When I checked iTunes to see what I played most this year, Subiza by Delorean was way out on top. There’s two types of music I listen to – songs that have well-written lyrics and accompanying tones to match the theme. In a sense, narrative music. The other type is just pure aesthetic emotion. Subiza is the second type – almost like they captured a ray of hot July beachside sun and pressed it into record. I listened to this most when I *was* sitting out on beach in July (reading the Sun Also Rises, about hot slaughter in the Spanish sun), so it kind of all came together. That’s the way art works when it really hits you – all the random serendipitous bits of chaotic life congeal to make something more than the piece itself. But there’s no arguing with the unfiltered sugar buzz joy in these songs:
I’ve written more here, and on a purely objective (as objective as music reviews can be by someone who’s listened to maybe 1/10000th of the music that came out this year) basis, Kanye should win. But hasn’t the guy won enough? I will say though, modern pop music is an ego machine, and perhaps ego is as essential an ingredient as talent and sampling skills.
You can kind of see the Suburbs as the closing of an Americana trilogy. If Funeral was about growing up and leaving the cozy confines of family, and Neon Bible was about the seductive elements of religion, politics and pop culture, then the Suburbs is the resigned melancholy of mature adulthood. The lyrics are surprisingly more nuanced and introspective then something like Green Day’s Jesus of Suburbia. They aren’t complaining about white picket fences and tree lined avenues with manicured lawns – they’re crying out that sort of thing doesn’t exist anymore, the loss of innocence, exploration and possibility, both in the Pitchfork-ing of music (Rococo) and the closing of the “wilderness” (Sprawl II). Musically, they’ve expanded as well, be it synth beats (Sprawl II) or old school punk rock chords (Month of May).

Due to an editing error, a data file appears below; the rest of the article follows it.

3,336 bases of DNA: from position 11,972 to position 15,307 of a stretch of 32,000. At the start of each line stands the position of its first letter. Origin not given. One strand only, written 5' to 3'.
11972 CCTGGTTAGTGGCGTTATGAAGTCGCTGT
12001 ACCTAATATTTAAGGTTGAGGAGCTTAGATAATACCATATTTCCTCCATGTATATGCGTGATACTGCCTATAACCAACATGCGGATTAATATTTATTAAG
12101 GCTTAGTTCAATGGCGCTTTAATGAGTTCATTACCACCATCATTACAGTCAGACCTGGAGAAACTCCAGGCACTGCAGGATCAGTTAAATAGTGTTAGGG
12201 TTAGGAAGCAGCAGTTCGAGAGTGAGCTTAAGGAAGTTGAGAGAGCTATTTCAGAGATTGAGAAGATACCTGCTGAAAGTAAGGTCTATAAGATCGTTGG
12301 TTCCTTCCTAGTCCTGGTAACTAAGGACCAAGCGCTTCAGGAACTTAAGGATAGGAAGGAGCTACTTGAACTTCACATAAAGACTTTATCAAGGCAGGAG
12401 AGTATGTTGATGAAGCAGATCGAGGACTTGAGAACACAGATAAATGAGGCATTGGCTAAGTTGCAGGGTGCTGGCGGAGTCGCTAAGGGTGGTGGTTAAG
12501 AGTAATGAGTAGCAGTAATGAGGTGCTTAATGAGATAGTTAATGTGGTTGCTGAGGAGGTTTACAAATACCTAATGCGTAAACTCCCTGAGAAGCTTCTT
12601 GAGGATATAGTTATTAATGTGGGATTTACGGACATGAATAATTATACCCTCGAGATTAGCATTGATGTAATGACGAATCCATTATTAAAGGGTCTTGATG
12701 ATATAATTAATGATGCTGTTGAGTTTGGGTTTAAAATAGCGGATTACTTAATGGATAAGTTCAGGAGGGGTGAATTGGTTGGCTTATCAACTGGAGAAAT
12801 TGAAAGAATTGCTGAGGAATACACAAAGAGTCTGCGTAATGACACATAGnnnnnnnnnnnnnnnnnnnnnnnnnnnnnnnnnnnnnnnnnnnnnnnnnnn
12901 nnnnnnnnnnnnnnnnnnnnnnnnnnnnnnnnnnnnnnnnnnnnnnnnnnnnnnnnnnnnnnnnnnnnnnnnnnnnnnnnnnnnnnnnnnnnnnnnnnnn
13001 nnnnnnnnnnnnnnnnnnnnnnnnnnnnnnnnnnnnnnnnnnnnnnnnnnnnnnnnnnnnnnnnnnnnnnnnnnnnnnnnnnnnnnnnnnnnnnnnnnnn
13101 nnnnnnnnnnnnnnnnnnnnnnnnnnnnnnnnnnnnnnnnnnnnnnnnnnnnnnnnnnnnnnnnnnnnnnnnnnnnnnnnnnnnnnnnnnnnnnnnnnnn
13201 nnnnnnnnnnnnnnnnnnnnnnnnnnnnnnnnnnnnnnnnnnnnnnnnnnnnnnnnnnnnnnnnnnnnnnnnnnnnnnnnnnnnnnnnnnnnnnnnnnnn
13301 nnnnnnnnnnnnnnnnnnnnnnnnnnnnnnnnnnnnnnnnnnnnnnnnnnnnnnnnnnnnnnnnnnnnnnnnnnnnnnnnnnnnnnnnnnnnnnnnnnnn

We decry someone like Kanye’s ego, but James Murphy’s narcissism is right up there. Perhaps because his genre (indy electronica) is less visible, or because he looks like a schlubby high school science teacher, he’s not blamed for this. But his shtick: talk-singing over minimalist techno, fits him perfectly. Usually, DJs seek out some sort of mathematical perfection to their output, either tonally or rhythmically. LCD does neither, with the backing percussion often drunkenly performed on real instruments, and James’s vocals somewhere between endearing karaoke and cacophony. The only thing that carries them through is his ego. For some reason, This is Happening (which is supposedly Murphy’s last LCD record) reminds me of Pink Floyd’s Dark Side of the Moon. This is because of the way the record is laid out, with the opening piece Dance Yrself Clean a long minimalist intro of tik-toking that reminds me of Time. Then Drunk Girls, a “single” that’s short, noisy and somewhat obnoxious, like Money. And then a long session of songs that blend together and achieve some sort of melodic harmony – One Touch, All I want, I Can Change, like Us and Them / Any Color You Like. As it reaches the end, the record is increasingly soothing, melodic, perhaps peaceful. Home is positively chilled out, none of the crass superiority in Murphy’s voice. Maybe that’s what he was seeking all along, an exit from the madness of the clubs after a long night out, finally home.